The sudden global spread of coronavirus has left many businesses facing an unprecedented struggle for survival. What do you do when most potential clients and customers are restricted from even going outside, while others may face their own uncertainty over disposable income? Normal rules of engagement and common business practice have been thrown up in the air for an indefinite period – but there is hope.
Here are some ways a small business can plan to survive this crisis and come out the other side:
Utilize the Internet
We have one major advantage over previous generations when it comes to navigating this kind of uniquely introverted crisis: online connection. Friends and family may be disconnected physically but thanks to the Internet we can all still feel a sense of connection to each other and the outside world. This can be massively beneficial to a small business primarily because it offers the opportunity to stay in public view and even build your brand online.
This isn’t just about improving your website. By using tools like Skype, Facebook Live or Google Hangouts you’ll still be able to have regular meetings with employees, or even hold online Q & A sessions to build relationships with existing/potential clients. If you depend on face-to-face meet-ups to run your business, it may not be so hard to keep things running almost as normal online. Some gyms, for example, have shown flexibility by moving to ‘home workout’ videos for those in self-isolation.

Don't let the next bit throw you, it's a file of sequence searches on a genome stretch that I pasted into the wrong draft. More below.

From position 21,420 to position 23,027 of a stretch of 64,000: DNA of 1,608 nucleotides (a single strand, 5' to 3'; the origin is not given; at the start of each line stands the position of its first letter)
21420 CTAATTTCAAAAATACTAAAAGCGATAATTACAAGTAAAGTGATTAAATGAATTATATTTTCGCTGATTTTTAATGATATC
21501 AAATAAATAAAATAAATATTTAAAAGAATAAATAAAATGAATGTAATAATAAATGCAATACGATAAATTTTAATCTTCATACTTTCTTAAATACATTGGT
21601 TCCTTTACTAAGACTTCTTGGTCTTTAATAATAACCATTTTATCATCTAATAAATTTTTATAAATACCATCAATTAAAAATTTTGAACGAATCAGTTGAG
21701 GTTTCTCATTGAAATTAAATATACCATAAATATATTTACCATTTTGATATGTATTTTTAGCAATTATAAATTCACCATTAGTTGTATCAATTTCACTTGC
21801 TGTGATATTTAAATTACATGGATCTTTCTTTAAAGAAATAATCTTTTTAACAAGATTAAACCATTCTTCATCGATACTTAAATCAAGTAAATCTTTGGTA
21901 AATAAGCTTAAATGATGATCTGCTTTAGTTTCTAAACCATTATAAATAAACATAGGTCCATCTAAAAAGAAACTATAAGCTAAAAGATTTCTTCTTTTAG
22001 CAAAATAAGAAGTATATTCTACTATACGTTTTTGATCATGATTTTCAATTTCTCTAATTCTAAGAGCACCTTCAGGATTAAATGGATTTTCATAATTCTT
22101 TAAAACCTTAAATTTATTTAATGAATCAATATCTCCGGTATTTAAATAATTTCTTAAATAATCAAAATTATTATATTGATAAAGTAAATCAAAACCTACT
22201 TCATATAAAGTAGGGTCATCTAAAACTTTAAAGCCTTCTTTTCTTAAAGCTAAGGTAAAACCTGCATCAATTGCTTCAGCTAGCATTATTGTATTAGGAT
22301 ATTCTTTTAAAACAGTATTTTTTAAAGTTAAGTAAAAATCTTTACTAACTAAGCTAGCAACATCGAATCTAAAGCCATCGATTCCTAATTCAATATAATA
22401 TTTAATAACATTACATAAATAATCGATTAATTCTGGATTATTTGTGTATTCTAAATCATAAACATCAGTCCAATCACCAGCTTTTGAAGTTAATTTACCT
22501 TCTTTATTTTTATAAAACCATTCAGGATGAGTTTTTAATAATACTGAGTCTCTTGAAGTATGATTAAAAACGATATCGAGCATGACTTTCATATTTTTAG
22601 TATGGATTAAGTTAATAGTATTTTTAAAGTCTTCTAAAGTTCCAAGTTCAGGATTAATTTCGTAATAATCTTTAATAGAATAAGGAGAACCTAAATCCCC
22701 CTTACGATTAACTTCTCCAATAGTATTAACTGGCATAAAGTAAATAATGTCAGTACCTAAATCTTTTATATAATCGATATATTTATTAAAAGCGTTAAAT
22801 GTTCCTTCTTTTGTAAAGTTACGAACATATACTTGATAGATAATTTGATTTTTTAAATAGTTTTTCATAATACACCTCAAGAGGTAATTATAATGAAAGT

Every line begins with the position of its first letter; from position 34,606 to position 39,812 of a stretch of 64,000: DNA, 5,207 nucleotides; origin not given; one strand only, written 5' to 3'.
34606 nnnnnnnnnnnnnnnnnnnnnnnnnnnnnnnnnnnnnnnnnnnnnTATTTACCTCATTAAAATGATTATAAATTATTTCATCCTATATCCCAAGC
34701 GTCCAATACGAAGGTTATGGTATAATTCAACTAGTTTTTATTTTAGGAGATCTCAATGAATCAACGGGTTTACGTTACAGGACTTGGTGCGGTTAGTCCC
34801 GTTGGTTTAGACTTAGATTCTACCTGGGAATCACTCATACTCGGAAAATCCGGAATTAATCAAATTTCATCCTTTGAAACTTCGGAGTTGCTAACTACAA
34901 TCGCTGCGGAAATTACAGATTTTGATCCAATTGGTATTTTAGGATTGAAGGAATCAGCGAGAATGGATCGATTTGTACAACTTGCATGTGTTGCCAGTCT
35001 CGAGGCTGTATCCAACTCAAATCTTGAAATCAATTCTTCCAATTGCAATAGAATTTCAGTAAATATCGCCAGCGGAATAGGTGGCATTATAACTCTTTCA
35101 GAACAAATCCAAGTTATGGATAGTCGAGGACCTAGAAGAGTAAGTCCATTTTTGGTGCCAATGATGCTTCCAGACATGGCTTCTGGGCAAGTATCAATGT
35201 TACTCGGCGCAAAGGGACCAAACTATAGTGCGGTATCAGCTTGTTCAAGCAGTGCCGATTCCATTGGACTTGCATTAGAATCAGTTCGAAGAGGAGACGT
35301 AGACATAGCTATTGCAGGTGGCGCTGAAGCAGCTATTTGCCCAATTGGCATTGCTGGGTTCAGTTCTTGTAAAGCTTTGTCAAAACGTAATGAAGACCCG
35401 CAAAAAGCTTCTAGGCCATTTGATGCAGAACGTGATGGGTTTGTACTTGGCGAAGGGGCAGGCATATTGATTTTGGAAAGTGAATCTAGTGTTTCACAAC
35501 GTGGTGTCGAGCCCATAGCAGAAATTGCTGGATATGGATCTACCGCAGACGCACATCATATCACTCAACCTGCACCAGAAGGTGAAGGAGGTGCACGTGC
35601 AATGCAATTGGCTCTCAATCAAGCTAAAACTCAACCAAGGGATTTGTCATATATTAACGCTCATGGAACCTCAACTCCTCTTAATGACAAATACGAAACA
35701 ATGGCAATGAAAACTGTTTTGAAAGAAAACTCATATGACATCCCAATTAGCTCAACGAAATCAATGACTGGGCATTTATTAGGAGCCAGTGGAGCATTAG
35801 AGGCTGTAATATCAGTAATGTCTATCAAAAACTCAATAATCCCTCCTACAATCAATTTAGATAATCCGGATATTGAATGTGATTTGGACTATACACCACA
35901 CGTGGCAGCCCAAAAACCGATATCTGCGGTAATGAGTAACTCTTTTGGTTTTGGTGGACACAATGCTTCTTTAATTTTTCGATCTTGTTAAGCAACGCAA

Governments around the world have been rapidly exploring ways to help businesses survive the current crisis with extra financial support. This ranges from emergency grants, wage packages for both employees and the self-employed (helping job retention in a time when you may struggle with cash flow), to business rate relief for the period 2020-2021.
If you’d like help with knowing your rights in this area, it’s best to talk to business finance experts to get sound advice and know what your options are.
Support from loyal customers
In some cases you may have clients or customers who have access to disposable income and (if they were happy with the service being provided) may be willing to make a donation to help the business survive in the short term. You could pledge to reward their loyalty in some way if you’re concerned about coming across as a charity. Remember, if loyal customers would be spending their money on your business in normal circumstances, chances are they also want you sticking around for when the crisis is over. It doesn’t have to be financial help either; customers can spread the word for your business, potentially giving you a head start when things return to relative normality. Be proactive in suggesting ways they could best do this while unable to support you directly.
Make your voice heard
By utilising some of the tools outlined above, you can keep your business fresh in the eyes of potential customers while hopefully accessing adequate financial aid. But this may not be enough, and often change only happens because those who are struggling speak up about it. Don’t be afraid to get in touch with local politicians and/or media to raise concerns on an issue that’s vital to you. By flagging up something important, you could be part of encouraging more recognition for the small businesses who help keep the country running on ground level.
These are just a few suggestions for getting through what is a very tough time for most small businesses around the world. Depending on the kind of business you run, some things may work better. But the most important first step in getting through this crisis is believing you can, and believing we’ll come out the other side ready to appreciate ‘business as usual’.